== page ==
Is Amazon a predatory monster monopolising the book trade? Do e-books mean the death of publishing? Are we standing at the edge of a bright new dawn, as readers and writers – or staring into the abyss?
Is it a storm in a teacup?
I have no idea – but I may have a better answer in the months to come. I have just published – with Argonaut Books, whose CEO, staff and publicity director are all me – the Kindle edition of the first book I ever wrote, The Gunpowder Gardens.
Published in the USA as A Time for Tea: Travels in China and India in Search of Tea, it’s a travel book, a history book – and a book about tea. It was shortlisted for the Thomas Cook Travel Book Award, ran to numerous editions on both sides of the Atlantic, and is now out of print. Until today, at least.
Having proof-read the digital edition myself, I can say that I am still as proud of this book as I was on the day it first came out, with beautiful covers done by my friend Mark Kesteven.
For UK Kindlers: http://www.amazon.co.uk/The-Gunpowder-Gardens-Time-ebook/dp/B007YANR90/ref=sr_1_4?ie=UTF8&qid=1335700500&sr=8-4
In the USA http://www.amazon.com/The-Gunpowder-Gardens-Time-ebook/dp/B007YANR90/ref=sr_1_5?ie=UTF8&qid=1335735526&sr=8-5
For more about the book, click this link
I’ve just revisited an article I wrote for CN Traveler seven years ago, when Libya allowed its first foreign visitors to explore its deserts and ruins. I’ve posted the article above.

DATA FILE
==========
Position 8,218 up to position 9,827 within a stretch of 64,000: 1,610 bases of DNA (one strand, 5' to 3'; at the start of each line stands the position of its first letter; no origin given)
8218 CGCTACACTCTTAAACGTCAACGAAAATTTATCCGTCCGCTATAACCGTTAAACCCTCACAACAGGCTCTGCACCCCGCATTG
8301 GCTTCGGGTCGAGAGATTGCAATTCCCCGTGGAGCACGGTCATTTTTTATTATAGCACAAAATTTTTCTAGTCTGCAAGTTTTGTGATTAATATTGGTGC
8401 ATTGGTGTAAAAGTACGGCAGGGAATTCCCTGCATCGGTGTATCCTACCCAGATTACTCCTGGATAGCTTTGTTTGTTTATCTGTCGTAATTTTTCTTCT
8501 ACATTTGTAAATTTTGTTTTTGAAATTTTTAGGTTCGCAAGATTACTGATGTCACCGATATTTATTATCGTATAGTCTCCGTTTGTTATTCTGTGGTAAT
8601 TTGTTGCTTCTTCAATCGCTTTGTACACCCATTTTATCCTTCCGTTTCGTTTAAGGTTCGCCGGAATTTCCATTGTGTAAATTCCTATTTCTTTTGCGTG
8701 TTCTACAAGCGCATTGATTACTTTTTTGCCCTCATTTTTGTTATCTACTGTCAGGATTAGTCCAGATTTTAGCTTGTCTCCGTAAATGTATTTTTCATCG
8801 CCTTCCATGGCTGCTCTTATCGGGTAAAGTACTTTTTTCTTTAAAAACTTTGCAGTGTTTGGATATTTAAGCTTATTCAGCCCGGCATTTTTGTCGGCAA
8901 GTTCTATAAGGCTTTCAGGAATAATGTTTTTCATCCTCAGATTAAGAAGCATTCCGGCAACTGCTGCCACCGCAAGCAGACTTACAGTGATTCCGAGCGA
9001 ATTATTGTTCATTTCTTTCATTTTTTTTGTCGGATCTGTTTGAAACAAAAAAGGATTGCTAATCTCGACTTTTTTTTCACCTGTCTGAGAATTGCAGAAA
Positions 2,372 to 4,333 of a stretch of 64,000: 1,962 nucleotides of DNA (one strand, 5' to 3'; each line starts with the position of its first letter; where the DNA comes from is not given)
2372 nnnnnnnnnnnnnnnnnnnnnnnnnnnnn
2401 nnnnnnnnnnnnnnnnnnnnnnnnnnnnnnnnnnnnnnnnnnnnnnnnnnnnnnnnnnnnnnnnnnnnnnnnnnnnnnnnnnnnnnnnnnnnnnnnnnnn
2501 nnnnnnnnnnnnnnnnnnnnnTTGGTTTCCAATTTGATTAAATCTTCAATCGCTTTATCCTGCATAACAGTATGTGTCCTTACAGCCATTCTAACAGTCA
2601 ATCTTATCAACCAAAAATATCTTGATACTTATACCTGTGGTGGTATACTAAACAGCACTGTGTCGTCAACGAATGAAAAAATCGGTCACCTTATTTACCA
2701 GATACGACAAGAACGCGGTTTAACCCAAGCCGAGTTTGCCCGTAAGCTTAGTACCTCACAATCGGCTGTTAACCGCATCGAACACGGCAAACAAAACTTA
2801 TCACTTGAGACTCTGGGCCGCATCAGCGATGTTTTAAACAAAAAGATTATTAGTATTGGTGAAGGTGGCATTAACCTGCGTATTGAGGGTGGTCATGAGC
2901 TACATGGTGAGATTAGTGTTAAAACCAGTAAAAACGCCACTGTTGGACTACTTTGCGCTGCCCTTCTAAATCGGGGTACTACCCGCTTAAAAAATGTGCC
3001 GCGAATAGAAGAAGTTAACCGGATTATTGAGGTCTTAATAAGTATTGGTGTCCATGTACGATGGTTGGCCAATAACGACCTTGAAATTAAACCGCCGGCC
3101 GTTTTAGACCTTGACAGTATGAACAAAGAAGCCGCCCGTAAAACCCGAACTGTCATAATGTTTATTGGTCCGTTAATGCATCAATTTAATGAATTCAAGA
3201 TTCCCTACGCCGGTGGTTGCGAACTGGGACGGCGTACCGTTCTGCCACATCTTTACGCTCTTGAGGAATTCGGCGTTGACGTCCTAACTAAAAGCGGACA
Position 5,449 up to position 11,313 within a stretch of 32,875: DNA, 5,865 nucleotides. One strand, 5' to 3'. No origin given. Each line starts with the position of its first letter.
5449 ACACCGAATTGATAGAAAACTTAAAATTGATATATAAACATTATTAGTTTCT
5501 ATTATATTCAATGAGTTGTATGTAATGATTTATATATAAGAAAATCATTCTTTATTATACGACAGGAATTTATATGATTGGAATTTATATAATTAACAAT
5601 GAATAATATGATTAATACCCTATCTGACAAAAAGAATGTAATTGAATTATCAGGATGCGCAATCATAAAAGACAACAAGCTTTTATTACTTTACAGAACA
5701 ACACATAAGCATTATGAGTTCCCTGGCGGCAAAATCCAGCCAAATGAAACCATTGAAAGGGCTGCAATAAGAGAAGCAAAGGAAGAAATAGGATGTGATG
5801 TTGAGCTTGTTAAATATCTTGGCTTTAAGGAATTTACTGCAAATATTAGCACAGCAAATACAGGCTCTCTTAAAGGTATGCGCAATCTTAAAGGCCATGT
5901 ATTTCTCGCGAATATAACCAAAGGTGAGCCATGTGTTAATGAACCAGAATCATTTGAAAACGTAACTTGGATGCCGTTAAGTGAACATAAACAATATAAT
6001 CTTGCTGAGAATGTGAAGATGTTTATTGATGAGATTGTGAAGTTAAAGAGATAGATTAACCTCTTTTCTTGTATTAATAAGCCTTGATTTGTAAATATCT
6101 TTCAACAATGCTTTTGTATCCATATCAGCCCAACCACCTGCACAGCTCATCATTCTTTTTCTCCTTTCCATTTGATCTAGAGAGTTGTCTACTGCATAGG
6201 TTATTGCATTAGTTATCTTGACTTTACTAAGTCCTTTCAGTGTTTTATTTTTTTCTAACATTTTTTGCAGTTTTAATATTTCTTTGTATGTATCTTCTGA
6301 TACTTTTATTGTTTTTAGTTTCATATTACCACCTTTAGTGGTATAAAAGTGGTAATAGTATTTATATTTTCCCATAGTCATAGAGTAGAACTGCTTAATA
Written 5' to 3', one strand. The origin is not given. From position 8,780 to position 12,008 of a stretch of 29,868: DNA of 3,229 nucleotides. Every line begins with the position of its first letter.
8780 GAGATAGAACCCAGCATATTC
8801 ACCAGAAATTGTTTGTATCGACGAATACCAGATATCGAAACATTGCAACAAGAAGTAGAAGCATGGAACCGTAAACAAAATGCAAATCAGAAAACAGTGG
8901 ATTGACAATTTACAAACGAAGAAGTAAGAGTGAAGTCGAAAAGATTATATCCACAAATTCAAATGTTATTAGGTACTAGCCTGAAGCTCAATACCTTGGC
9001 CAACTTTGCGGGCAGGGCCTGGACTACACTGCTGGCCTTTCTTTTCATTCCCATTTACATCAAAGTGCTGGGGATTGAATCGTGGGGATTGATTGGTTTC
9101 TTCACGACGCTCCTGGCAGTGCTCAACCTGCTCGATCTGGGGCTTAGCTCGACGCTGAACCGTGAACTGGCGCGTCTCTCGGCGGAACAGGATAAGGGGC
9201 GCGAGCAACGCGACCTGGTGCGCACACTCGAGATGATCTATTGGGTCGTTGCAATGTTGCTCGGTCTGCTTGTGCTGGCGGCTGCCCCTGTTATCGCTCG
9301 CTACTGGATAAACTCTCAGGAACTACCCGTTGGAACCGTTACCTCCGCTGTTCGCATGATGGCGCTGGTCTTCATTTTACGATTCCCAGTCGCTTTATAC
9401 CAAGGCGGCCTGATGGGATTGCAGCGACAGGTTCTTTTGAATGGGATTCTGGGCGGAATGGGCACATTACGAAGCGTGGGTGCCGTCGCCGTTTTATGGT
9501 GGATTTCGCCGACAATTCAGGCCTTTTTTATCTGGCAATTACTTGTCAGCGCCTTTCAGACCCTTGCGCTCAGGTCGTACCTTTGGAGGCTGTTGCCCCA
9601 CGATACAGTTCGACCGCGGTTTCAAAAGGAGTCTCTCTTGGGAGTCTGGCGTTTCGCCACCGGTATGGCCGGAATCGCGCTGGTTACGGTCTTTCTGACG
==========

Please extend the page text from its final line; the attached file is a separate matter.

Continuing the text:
I mentioned the violence of my reception – but not the terrible Saharan brothel I visited one night with my driver, my guide and an Algerian tourist camp agent. While the driver went to jigjig with one of the Nigerian girls, we sat on low stools in a stuffy room painted dark, glossy green to dado level. My guide pounced on a book there, leafed through it, and snorted: “English dictionary!” It was, in fact, the King James Bible.
For the girls, sending back money to their families in Nigerian villages, Libya was a step towards Europe. They all wanted to go there. None of them, I think, ever would. They were chatty, and sweet, and talked about crocodiles and other things.
Next day, the driver and the guide took me into the desert and I decided they meant to kill me. Libyan brothels were not The Man’s idea of creating a good image. They had made a mistake, letting me come. They would kill me, and my corpse would never be found. It seemed perfectly reasonable, at the time.
Every time the poor fellows picked up a tyre-iron, I assumed my time had come. They wedged the irons in the sand, to set up a barbecque. We would eat; I would grow sleepy; they would kill me.
It was not a good night, in spite of the stars.